The Beacon Journal’s popular “Does It Work?” feature is back, reviewing a mix of 12 highly advertised products promising to be things you just can’t live without.



As the Beacon Journal’s consumer and home writers, we looked for items that often market themselves as “Seen on TV” to judge if they live up to the hype. These are not scientific tests, just two people trying out some products.



Our verdicts might save you money by telling you to “Skip It.” Or we’ll find a great product and tell you to “Snap It Up.” Sometimes we neither love nor hate the product or can see the value for some consumers and the rating will be “It Depends.”



We also have asked for reader feedback on the products we tested to let your fellow readers give you their opinions on the products. In some cases, their verdicts are different than ours, which is OK. It gives you more opinions to make your own decision.



All of the items were purchased locally at big-box retailers, such as Walmart, Bed Bath & Beyond, and Walgreens. That means we don’t pay exorbitant shipping and handling fees.



These reviews and videos, plus previous “Does It Work?” columns, are available online at www.ohio.com/doesitwork.



More reviews will appear this week — in Wednesday’s Beacon Journal Food section and Saturday’s Beacon Journal features section.



So, without further ado:



Spirooli Spiral Slicer



This product, which promises to slice, shred and cut fruits, vegetables and more, gave Betty visions of making those street-fair, spiral-cut potato chips at home.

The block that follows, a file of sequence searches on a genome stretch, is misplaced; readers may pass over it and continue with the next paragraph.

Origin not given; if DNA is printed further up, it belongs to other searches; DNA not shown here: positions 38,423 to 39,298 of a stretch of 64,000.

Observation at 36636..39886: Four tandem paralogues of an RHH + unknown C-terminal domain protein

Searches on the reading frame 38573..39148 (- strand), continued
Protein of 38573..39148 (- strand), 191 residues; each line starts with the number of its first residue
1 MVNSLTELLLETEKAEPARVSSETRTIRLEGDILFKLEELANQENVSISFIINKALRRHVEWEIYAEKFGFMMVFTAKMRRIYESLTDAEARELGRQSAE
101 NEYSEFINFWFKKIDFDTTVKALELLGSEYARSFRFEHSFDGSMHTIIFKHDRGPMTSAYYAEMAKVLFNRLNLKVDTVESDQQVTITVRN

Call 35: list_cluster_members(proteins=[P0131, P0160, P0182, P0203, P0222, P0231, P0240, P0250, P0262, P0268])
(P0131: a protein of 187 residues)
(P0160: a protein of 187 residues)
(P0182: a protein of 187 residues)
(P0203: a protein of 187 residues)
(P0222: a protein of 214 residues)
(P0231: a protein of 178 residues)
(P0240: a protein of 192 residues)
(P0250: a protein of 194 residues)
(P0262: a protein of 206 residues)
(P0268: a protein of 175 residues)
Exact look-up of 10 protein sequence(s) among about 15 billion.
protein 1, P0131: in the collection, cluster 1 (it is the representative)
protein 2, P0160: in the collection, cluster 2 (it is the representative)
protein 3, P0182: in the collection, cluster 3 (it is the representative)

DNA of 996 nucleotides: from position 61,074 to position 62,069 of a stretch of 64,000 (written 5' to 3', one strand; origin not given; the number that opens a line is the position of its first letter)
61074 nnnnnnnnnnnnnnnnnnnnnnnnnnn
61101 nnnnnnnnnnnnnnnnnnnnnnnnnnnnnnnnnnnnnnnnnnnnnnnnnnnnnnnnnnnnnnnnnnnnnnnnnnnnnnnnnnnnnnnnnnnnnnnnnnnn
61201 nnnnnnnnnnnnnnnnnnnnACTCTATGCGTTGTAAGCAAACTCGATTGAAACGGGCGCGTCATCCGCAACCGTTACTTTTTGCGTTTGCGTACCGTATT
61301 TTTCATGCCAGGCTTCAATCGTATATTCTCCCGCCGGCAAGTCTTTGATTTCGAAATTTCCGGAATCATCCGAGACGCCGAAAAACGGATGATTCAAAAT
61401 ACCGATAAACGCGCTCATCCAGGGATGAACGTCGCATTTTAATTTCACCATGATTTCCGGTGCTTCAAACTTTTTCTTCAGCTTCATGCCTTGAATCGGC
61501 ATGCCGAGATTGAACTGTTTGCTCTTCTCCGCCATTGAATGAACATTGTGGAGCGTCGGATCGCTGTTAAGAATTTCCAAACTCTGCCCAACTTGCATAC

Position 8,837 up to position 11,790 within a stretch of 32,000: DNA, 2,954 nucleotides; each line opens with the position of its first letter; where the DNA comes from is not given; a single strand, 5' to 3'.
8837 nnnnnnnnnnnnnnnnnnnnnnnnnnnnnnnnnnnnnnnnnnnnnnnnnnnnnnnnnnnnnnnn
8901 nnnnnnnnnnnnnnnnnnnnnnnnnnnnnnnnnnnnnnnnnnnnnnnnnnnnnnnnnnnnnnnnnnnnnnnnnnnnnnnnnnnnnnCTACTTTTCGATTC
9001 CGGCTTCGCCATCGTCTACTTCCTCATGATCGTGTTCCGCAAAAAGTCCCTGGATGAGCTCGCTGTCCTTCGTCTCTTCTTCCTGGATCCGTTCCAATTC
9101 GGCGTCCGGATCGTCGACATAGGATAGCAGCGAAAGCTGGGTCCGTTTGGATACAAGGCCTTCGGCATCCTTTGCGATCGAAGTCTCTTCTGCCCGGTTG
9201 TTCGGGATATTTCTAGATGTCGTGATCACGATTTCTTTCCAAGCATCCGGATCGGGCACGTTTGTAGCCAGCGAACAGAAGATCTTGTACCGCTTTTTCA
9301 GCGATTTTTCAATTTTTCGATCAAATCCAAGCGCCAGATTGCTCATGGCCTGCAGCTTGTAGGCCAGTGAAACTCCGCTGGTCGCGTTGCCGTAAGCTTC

That’s not what we got.



The Spirooli, which we bought for $24.99, is like a big apple peeler.



The instructions were really scant, so that left us to figure it out on our own. There are three different blades, which can only be inserted one way.



“It’s dummy proof. That’s good,” Betty said. We also liked that the unit had built-in shelves to hold the blades when not in use.



In order to work the Spirooli, you basically impale the food to be cut onto a small post. Then you use one hand to push a handle for some force while you turn the crank with your other hand.



The design is for right-handed people, but we still found it awkward to push the handle with the left hand while spinning the handle with the right. Betty found that if she used her left hand’s index finger to brace the machine for added torque, it helped. But we think the machine would be very difficult for left-handers to use.



Because you impale the food item, the post will also leave a hole in each piece when you’re done.



“So when it makes potato chips, it makes potato chips with holes in the middle,” Mary Beth said.



We found that the Spirooli cuts everything thin. That was good for potato chips, but not so good for curly fries. And it was a far cry from the street-fair, spiral cut potato chips envisioned by Betty.



We successfully cut potatoes with various blades, though it slices everything thin and thinner than we would have wanted for potatoes and an onion. The onion sliced nicely and without tears.



We ran into trouble with a cabbage and tomato, though, as pictured on the box.



Betty had trouble getting the cabbage seated in the Spirooli. It kept slipping as she turned the blade, shreds fell out behind the blade and eventually the cabbage got stuck and wouldn’t turn anymore.



“I could have had that cabbage sliced up [with a knife] in no time at all,” Mary Beth said.



We were curious about how the tomato would slice, and it wasn’t neat.